IRE training director, alumna boosts data journalism curriculum
Sarah Hutchins graduated from IU with a passion for longform, narrative storytelling. Through her work at the Indiana Daily Student and Inside magazine, she learned how human experience and commentary could transform a news story into something powerful.
But in her first job at The Virginian-Pilot, Hutchins, BAJ’11, discovered another secret storytelling ingredient: data.
Now training director for the nonprofit organization Investigative Reporters and Editors, Hutchins is serving as both consultant and adjunct instructor to train Media School students in data journalism.
As a journalist, Hutchins used data to report on issues ranging from school board term lengths to the patterns of a local arsonist. Hutchins said data journalism revolutionized her work, and she encourages students to learn about data journalism as soon as they can.
This semester, Hutchins conducted data journalism workshops in professor of practice Elaine Monaghan’s Data Analysis for Journalism and Public Relations class. Students have used the skills to report on stories such as whether black cats are truly adopted less than cats of other colors, whether the lack of fans during COVID affected basketball players’ performance and whether IU’s Counseling and Psychological Services has been able to keep up with a COVID-induced spike in demand.
“It’s been great to have this outlet and to connect with students,” Hutchins said. “I’m already very impressed with all the students’ ideas from the data they are collecting.”
Through her workshops, Hutchins aims to help students understand how to see data as a source for news stories. Topics for Hutchins’ workshops include how to find data, where to request it and how to grasp what stories may be found through data exploration. Some of the tactical skills Hutchins helps students learn include Excel Pivot tables and query development.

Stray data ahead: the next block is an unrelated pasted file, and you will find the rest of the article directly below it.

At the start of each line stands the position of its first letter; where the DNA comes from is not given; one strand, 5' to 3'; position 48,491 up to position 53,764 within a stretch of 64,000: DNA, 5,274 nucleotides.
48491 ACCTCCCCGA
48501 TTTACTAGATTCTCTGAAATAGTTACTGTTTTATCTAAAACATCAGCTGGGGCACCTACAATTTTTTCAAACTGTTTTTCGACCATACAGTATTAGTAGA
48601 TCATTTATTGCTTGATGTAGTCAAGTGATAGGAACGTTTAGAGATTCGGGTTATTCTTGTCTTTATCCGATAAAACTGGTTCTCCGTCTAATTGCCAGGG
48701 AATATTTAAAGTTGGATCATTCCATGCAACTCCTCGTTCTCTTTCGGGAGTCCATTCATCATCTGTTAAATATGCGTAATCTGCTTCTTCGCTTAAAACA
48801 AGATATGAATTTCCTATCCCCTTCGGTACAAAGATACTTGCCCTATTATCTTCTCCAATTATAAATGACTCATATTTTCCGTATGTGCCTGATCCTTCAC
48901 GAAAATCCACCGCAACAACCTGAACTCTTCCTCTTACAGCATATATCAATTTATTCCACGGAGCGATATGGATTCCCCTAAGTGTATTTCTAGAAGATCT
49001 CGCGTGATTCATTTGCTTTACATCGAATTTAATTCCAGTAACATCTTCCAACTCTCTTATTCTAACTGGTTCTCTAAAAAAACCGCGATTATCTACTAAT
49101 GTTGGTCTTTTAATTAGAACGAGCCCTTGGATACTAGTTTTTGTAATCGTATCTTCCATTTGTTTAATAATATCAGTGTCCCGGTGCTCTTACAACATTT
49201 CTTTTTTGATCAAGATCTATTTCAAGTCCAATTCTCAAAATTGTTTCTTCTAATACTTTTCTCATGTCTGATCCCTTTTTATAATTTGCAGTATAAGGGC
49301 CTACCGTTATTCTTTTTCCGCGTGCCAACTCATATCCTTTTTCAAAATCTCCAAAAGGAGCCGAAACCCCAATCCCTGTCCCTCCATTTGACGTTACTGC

“What I aim to do is help students work with data and tell a story with data,” Hutchins said. “All of it is really practical moving forward into the real world.”
Throughout the semester, students have been exposed to different types of data sets, such as the Bloomington City Council budget. These data sets give students the opportunity to make meaning of the numbers and find possible story leads to build upon.
Hutchins first recognized the importance of data journalism as a reporter at The Virginian-Pilot. She noticed that when her stories were grounded in data, they made the front page. At the time, Hutchins had little exposure to data journalism, but began learning on her own and from colleagues.
“We had a great data journalist while I worked at the Pilot, and learning from them and on my own really opened my eyes to all the possibilities of data,” Hutchins said.
Hutchins left the Pilot to pursue a master’s degree in data science and analytics, and also began working for IRE. As training director, Hutchins travels to schools across the country to help facilitate data journalism workshops. This semester was her first opportunity to work with The Media School.
Hutchins will build upon her workshops by teaching an asynchronous eight-week class, MSCH-J460 Practical Data Journalism, during spring semester. The class will mirror the IRE data journalism bootcamp course that is available to professionals looking to learn more about data reporting. Students will learn how to access data and understand it using Excel and other data-mining tools.
As the journalism industry continues to undergo rapid changes, Hutchins said many of her colleagues are emphasizing data journalism in their own work.
“It’s definitely something that is not going to go away, and will become more and more prevalent as time goes one,” Hutchins said.
This initiative is supported by the Roy W. Howard Endowment Fund in The Media School.